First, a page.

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F&M Poll: Optimism On Rise; Shapiro, Biden, Casey Approval Ratings Improve

Joe Biden, Josh Shapiro, Bob Casey

Pennsylvanians approve of the job performance of Gov. Josh Shapiro according to a new poll from Franklin & Marshall College’s Center for Opinion Research.

Almost half of the respondents to the survey (47%) that was conducted August 9-20 said that Shapiro was doing an “excellent” or “good” job as governor. That number is four points higher than in April (43%) and could reflect that the populace does not hold him responsible for the state’s budget situation.

In fact, just one in five (20%) registered voters thought the missed budget deadline was mostly the governor’s responsibility – equal to the number that blamed House Democrats, while nearly a third blamed Senate Republicans (32%). Nearly one in three said they trust the governor to make decisions about the state budget.

The 47 percent is the highest approval rating for a governor at this point in his first term since Gov. Tom Ridge in 1995.

Shapiro also has a +30 favorability rating with 56% having a strong or somewhat favorable opinion of the former Pennsylvania Attorney General, while just 26% held an unfavorable opinion.

President Joe Biden also saw his job approval ratings rise in the Keystone State from 27% to 30% since April. Biden is still underwater when it comes to folks having a favorable opinion of the chief executive at minus-18 (40-58%).

Sen. Bob Casey Jr., who is running for reelection in 2024, saw his job approval rating take a two-point bump from 29 to 31% since April. That figure is 12 points lower than it was at this time six years ago (43%), but only five points shy of his August 2012 poll numbers (36%). Casey has a +9 favorability rating (39-30).

The Pennsylvania state legislature was a target for those surveyed, as only 13% felt the General Assembly was doing an “excellent” or “good” job, while three in four (76%) said it was doing a “fair” or “poor” job.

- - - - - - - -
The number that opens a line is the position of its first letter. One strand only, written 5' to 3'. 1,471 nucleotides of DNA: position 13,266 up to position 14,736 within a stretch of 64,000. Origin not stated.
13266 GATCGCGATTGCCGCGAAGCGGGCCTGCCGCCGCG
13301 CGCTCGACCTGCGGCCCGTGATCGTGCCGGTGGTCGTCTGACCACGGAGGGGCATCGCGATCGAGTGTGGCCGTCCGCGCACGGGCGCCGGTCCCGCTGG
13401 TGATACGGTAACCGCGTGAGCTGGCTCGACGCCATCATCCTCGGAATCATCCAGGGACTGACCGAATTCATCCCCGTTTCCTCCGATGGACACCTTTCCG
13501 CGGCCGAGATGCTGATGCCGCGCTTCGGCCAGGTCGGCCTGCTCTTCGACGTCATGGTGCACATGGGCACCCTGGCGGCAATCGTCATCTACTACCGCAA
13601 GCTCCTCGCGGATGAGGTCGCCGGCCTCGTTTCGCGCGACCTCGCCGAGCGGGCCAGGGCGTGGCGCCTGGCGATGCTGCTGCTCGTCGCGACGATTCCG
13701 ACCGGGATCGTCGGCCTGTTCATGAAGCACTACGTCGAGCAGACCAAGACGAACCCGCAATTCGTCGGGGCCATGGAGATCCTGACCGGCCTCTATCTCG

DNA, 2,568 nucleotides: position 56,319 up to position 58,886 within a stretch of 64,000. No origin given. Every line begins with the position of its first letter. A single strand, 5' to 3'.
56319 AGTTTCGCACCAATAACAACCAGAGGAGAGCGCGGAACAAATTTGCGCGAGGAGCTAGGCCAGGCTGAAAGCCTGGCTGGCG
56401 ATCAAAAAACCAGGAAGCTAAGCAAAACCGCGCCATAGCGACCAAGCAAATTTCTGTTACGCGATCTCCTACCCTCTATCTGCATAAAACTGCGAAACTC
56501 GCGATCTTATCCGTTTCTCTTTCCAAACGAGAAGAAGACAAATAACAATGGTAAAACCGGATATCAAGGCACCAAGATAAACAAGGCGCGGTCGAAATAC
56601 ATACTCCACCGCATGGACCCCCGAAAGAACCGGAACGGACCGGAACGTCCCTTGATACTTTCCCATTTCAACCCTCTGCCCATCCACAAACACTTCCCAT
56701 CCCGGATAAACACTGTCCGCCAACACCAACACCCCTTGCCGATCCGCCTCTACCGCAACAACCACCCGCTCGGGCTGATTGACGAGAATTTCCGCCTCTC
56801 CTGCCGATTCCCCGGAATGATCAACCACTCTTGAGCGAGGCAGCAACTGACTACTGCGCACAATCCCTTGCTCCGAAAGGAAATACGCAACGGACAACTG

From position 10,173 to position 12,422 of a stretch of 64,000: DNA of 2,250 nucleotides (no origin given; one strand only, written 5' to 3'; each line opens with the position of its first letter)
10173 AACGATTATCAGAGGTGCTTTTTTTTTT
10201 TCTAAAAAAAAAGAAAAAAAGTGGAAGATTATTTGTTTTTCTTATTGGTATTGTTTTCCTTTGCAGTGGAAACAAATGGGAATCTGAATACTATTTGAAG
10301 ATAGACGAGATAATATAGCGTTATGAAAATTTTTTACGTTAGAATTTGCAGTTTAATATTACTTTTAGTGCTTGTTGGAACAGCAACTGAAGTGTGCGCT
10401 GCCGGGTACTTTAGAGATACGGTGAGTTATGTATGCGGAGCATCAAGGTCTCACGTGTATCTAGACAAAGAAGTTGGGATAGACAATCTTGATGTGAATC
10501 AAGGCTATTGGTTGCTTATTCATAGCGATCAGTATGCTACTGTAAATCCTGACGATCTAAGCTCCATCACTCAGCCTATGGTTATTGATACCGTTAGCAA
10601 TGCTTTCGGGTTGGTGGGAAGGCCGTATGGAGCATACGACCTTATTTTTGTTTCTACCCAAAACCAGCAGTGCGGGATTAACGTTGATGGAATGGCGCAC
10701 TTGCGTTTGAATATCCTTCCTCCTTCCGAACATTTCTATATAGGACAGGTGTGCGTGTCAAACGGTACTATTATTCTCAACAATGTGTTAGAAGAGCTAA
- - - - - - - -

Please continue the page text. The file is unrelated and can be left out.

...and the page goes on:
Pennsylvanians are more optimistic since April as 39% say the Commonwealth is headed in the right direction versus 32%, while the “off the track” choice has fallen below 50% for the first time since October 2020 at 48%. Fifteen percent said they were better off than they were a year ago – a change of +4% – while 39% said worse off which was a drop of seven percent.

When asked if respondents favor giving state tax dollars to parents so they can send their children to a private or religious school of their own choosing instead of their local public school, 47 percent favored having that option, while 51 percent opposed.

Fifty-eight percent of those surveyed said that former President Donald Trump’s actions to try to remain in power after the 2020 election were serious crimes, while just 35% said they were not serious. Trump is still the favorite among PA Republicans as a 2024 candidate at 39%, while Florida Gov. Ron DeSantis was second at 21%.

In a possible 2020 rematch, Biden led Trump in the poll, 42-40%.

The survey interviews were conducted August 9 – 20, 2023, by interviewers at the Center for Opinion Research. The data represent the responses of 723 registered Pennsylvania voters, including 324 Democrats, 297 Republicans, and 102 independents. The sample error for this survey is +/- 4.5 percentage points when the design effects from weighting are considered.

2 Responses

    1. Come on, man. Fetterman is 5 years out till the next run. Dr. Oz did not even get his shoes resoled.





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